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Let Labor Begin Naturally: Healthy Babies are Worth the Wait

PHOTO: The Tennessee Department of Health has partnered with the March of Dimes, the Tennessee Initiative for Perinatal Quality Care, and the Tennessee Hospital Association to lower the number of babies born before 39 weeks. Photo credit: "Vanessa P."
PHOTO: The Tennessee Department of Health has partnered with the March of Dimes, the Tennessee Initiative for Perinatal Quality Care, and the Tennessee Hospital Association to lower the number of babies born before 39 weeks. Photo credit: "Vanessa P."
March 31, 2014

NASHVILLE, Tenn. - Every single day can make a difference in the healthy development of a baby, so a new campaign is telling mothers across Tennessee to wait until labor begins on its own. Christian Emmert is a mother of two and a leader with Attachment Parenting International. She said a lot of important development happens in the last few weeks and days before birth - so if the pregnancy is healthy, it's best to let nature run its course.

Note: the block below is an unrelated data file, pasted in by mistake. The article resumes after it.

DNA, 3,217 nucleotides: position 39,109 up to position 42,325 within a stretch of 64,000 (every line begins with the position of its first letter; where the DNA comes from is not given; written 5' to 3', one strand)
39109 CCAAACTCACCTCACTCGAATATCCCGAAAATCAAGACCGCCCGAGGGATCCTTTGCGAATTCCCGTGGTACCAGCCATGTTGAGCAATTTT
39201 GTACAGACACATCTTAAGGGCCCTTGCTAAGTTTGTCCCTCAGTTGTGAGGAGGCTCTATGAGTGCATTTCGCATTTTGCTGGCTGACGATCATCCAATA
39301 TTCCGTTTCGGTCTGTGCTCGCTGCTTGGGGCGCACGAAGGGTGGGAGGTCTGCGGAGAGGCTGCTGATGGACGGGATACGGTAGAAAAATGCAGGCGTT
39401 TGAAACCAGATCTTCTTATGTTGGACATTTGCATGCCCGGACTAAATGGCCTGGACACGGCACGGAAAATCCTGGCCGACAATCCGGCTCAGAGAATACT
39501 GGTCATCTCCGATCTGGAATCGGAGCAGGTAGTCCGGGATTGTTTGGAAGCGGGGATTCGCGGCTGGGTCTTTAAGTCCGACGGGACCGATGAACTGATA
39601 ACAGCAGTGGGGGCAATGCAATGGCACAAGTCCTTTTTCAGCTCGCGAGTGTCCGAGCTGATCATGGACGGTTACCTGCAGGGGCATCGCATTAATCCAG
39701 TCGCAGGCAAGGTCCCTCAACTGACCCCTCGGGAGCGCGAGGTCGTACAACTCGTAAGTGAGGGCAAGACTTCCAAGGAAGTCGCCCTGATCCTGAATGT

"It's been sort of common to start scheduling births, to make it a little bit more planned and convenient," Emmert said, "but the longer you can let the baby stay in, the better the outcome on the outside with brain development, with healthy lungs, things like that. So, it's better if baby can come when baby is ready and when your body is ready."

With the latest science showing that babies are not fully developed until they reach at least 39 weeks, Emmert said the Healthy Tennessee Babies campaign is also aimed at educating health care providers.

"If you've got a doctor that's been out there delivering babies for 30 or 40 years, the things that he was taught in medical school are going to be a little bit different than the things that are coming out now," she said. "So, even the doctors need to be educated about this."

In Tennessee, about one of every eight babies is born prematurely. In addition to the greater risk for health problems, prematurity is one of the leading causes of infant deaths in the state.

More information is available at www.healthytennesseebabies.com.

John Michaelson, Public News Service - TN